Monster (2016)

Monster

Monster is a strange comic. It’s British, was serialized weekly, running a couple years in a couple different comics magazines–Scream then Eagle–and there’s a very British comics storytelling sensibility to it. There’s also the reality of a weekly four-to-five page chapter and how doing recap–doing some really effecient recap too, using repetitive dialogue to force events into memory. It’s also about a kid who discovers his deformed “monster” of an uncle locked in the attic and has to take care of him. But it’s still a little strange on its own.

First, because it never becomes a morality tale. Second, because the twelve year-old kid goes from being a protagonist to the subject of the adults’ attention. Cops, doctors, lawyers, social workers, all talking down to the kid. Because the kid thinks his uncle shouldn’t be hunted down like a monster.

It takes a long, long time before the kid even gets one adult to agree. The writers–and especially the artist–aren’t really interested in making the uncle a comfortable presence. He’s always extremely dangerous.

Alan Moore writes the first installment. Not sure his name deserves top-billing; I get it from a marketing standpoint, but seriously… four pages? He wrote four pages on Monster. Most of the writing is John Wagner writing solo, but there’s also some with he and Alan Grant sharing duties. They take a single pseudonym, Rick Clark. Wagner continues using it alone. Wagner’s workman. He’s good workman. But the writing isn’t the draw on Monster (though, when the book seems like it’s going to be a riff on Frankenstein, maybe it could’ve been).

The draw of the book is the art. Jesus Redondo black and white horror art. It’s magical. The first strip has a different artist, Heinzl, who’s got some great gothic detail going but Redondo makes it into a gothic horror action comic. He definitely does the Frankenstein riffing, even if the writing doesn’t keep it up.

Because eventually the kid–Kenny–stops being the protagonist. And the protagonist becomes the uncle, Terry, who’s never going to stop killing people even though Kenny tells him not to kill anyone ever again and Terry promises. Terry always promises, but then Terry gets mad. And, really, it’s nearly always self defense. Or defending Kenny. There’s the occasional rage attack, but by the end of the book, Terry’s fairly in check.

Because Terry gets all the character development. He doesn’t really realize it because he’s three, but he goes from being confined to an attic for thirty-two years-old to traveling the British countryside, Scotland, Australia, whatever else. There’s definite development. There’s also the constant danger, constant threat.

The book has three text stories from a later Scream series where Terry is basically a hero. Clearly, over the run of the strip, there were some changes made to the trajectory.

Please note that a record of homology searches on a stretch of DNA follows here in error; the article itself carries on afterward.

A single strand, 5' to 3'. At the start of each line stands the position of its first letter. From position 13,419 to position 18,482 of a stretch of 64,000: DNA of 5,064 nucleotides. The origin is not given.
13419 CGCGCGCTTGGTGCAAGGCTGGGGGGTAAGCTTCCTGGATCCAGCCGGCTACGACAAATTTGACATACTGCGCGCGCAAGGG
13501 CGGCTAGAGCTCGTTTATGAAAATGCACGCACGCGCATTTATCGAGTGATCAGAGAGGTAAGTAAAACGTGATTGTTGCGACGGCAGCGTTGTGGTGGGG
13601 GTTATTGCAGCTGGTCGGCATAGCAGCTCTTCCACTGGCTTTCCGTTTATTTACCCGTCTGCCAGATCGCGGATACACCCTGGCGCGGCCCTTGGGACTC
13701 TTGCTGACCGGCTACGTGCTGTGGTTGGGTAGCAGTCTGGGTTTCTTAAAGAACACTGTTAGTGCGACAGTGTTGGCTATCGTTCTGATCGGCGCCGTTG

Even with every fifth page effectively being a repeat of the previous page, Monster is a good read. Kenny’s not the best lead, because Wagner and Grant have zero interest in writing a kid, but Terry’s great.

And the art. The gorgeous, beautiful, haunting, horrific, glorious art.

Not quite the “Alan Moore’s Monster” I was expecting, however.

The Comics Fondle Podcast | Episode 45

Our second podcast for 2018!

Floppies – Terrifics, Doctor Star, Black Hammer, Gideon Falls, Punks not Dead, Kid Lobotomy, Assassinistas, Mister Miracle, Batman White Knight, Vampironica, Ruff and Reddy, Infinity 8, Dry County, Highest House, Vinegar Teeth, Spider King, Resident Alien, Evolution, Kong on Apes, Redneck, Dead Hand, Snagglepuss, I Hate Fairyland , Isola, War Stories, Thrawn, Damned, Lazarus, Barbarella.

Trades – Lone Sloane, X-Men Grand Design, Reefer Madness, Epic Collection Master of Kung Fu vol 1, Dave Sheridan’s Dealer McDope, Leather Nun, and Freak Bros, Aleck Sinner vol 2 The Age of Disenchantment.

you can also subscribe on iTunes

The Terrifics #3 (June 2018)

The Terrifics #3

The Terrifics #3 is completely false advertising. There’s nothing terrific in the comic at all. Certainly not the art; Joe Bennett and the three inkers have bad expressions and static figures. Not the characters. Plastic Man’s obnoxious, Mr. Terrific is a jerk, Sapphire Stagg is enabling her megalomaniac father, Simon Stagg is a megalomaniac, Metamorpho is dim; Phantom Girl is all right. The caveman is all right. Otherwise, no. And the writing isn’t terrific.

It’s kind of stunning how fast this book ran out of steam. Apparently all it had going for it was the promise of Tom Strong being integrated into the DCU. That promise isn’t worth sitting through the rest of the material.

The worst thing about the three different inkers–these aren’t terrible inkers either, at least two of the names are people who’ve worked on fine books (and I don’t recognize the third)–is there’s no visual continuity. There’s Bennett’s busy and visually uninviting composition and everyone looks a little bit different every few pages.